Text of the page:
The government will have several tools available for slowing down the demand driving the inflation when it comes. It could reform the banking system and raise interest rates. But that won’t remove the excess money that would already be in circulation. Taxes can also be used to take excess money out of the economy. But taxes have notoriously uneven effects. And they are not nimble enough to cope with economic changes. There will be few practical options for the government to stop that runaway inflation.

Severely reducing government spending at that time may be a practical option.  Not many Americans or businesses would need to continue receiving government assistance. The economy would no longer be dependent on government spending. And the extra goods, labor, and services available to the rest of the economy after government spending cuts would help increas the supply needed to keep demand under control. It would also reduce the flow of money into the economy. It would be a perfect time to reform government.

Free Markets Need Rules?

It may seem to be a contradiction to describe something as free when it is bound by rules.  That is the case with free markets.  They exist only when specific rules are obeyed.  The banning of anti-competitive behavior exemplifies those rules.  When those rules are broken a free market becomes something else.

When left to their own devices, free markets self destruct. To understand why, focus your attention on how resources are redistributed in free markets.  Then a way to save free markets from themselves can be conceived.

Successful free market participants are rewarded with more resources than their competitors for their efforts.  (A buyer gets something that another buyer can not afford to buy.  And a seller makes a sale instead of another seller.)  The most successful competitors get extra resources.  Ideally these extra resources are used to increase supplies of whatever they offer.  This is supposed to happen until the price of these supplies become too low for less efficient competitors to stay in business.  This can conceivably lead to a monopoly.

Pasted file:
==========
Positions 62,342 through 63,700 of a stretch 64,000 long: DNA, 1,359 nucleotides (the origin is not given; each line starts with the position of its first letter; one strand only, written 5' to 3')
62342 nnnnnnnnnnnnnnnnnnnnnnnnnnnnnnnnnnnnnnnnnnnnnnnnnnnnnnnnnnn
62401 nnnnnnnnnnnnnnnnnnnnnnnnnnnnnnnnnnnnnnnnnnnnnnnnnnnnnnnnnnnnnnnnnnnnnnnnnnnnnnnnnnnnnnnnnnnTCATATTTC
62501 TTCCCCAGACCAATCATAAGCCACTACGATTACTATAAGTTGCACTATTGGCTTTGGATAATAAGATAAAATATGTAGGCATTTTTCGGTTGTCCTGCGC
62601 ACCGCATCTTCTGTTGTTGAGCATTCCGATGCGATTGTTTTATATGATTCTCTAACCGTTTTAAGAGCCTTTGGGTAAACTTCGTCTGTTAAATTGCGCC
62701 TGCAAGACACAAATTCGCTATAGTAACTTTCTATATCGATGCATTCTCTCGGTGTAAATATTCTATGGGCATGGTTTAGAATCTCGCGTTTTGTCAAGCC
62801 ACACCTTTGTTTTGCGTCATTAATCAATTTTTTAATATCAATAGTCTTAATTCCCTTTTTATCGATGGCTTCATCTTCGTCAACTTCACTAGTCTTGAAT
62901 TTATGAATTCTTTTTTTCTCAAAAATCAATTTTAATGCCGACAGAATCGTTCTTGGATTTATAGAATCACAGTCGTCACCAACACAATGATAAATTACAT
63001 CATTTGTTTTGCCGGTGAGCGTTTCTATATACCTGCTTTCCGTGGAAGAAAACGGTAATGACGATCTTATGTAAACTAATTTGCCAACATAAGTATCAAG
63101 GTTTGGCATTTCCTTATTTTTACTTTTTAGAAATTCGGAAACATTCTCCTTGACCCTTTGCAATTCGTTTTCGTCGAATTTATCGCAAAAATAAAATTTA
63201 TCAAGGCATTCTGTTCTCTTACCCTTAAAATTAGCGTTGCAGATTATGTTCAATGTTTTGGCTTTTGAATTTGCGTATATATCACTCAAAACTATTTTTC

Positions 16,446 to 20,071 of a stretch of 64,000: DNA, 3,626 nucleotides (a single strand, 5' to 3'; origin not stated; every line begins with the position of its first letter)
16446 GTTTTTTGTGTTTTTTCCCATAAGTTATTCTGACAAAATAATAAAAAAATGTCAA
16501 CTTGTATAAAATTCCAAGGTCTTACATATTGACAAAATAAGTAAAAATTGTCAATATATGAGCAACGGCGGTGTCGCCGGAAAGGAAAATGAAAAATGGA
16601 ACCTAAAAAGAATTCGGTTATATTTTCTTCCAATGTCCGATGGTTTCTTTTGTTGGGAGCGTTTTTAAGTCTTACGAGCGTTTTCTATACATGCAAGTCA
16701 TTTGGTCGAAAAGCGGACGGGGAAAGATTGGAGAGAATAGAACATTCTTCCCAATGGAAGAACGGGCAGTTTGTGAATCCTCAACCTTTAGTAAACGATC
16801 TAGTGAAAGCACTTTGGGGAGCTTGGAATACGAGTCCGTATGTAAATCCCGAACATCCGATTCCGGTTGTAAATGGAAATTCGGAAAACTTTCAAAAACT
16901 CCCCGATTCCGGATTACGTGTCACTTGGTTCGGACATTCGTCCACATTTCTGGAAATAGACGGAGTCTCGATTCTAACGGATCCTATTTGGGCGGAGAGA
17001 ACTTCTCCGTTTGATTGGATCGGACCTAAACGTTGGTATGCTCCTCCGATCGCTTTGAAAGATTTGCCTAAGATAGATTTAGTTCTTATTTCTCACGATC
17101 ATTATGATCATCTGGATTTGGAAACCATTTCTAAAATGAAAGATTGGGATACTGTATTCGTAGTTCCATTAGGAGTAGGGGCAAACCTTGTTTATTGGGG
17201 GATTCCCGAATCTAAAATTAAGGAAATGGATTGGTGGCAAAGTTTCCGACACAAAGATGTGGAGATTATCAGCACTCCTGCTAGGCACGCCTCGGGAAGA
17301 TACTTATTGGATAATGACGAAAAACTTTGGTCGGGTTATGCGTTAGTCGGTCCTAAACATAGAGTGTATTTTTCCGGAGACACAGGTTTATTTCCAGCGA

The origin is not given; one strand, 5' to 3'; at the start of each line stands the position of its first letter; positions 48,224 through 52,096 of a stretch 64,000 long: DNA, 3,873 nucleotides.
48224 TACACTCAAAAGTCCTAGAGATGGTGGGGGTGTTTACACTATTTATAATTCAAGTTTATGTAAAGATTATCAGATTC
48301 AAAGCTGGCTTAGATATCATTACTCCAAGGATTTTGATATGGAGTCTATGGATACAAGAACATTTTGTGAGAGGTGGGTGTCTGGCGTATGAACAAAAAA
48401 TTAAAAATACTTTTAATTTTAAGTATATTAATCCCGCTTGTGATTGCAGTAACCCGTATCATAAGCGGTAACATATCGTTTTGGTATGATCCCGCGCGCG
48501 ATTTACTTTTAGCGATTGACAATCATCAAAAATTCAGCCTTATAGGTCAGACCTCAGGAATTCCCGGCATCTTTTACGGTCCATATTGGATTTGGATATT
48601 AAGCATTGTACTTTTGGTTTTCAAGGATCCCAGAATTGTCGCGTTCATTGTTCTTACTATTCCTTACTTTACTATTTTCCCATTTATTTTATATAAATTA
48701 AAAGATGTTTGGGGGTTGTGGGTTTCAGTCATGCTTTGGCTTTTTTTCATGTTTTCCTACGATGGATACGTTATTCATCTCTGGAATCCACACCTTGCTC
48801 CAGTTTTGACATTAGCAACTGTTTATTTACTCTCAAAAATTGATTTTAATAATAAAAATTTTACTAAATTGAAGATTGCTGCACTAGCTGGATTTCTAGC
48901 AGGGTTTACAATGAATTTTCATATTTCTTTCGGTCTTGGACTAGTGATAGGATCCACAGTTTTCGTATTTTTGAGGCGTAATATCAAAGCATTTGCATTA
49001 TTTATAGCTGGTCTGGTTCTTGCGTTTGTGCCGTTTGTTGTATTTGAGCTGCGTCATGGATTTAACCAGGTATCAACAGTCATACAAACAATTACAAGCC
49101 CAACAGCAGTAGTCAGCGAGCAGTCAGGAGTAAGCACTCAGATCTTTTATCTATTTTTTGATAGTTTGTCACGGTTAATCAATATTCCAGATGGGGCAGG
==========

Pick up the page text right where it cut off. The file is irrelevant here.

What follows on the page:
That situation would be ideal if it does not afford the winner an opportunity to change the market’s rules and artificially inflate their advantage.  A monopoly’s, (or cartel’s), influence over the market’s rules is proportional to their share of the market.  The rules inevitably are changed to favor established sellers and become anti-competitive.  That violates free market rules.  A manipulated market is not free.

Free markets are worth preserving.  They bring as many sellers together with as many consumers as practicably possible.  Free markets most dependably give consumers what they demand until rules that protect established sellers happens.  Then the free market is subverted and becomes something else.  Rules defining free markets also need to help preserve them.

It is too bad that what makes free markets so desirable also gives successful participants an incentive to become domineering.  An equally impartial dis-incentive is needed for balance.  It is obvious that this dis-incentive needs to punish participants that begin to dominate a free market.

A free market rule that imposes a progressive tax on the value of market share can provide a plain and impartial method to preserve the market’s competition and innovation.  It can also provide an equitable source of government funding.  The tax could be scaled so that it diminishes the incentive of established market participants to gain market share until they have around 33% of market share.  Then that incentive can be completely canceled out.

The target of 33% can be optimized to maximize tax revenue.  Potential revenue for this kind of tax is only limited by the health and growth of the market.  That gives regulators a strong incentive to do what is really best for the market.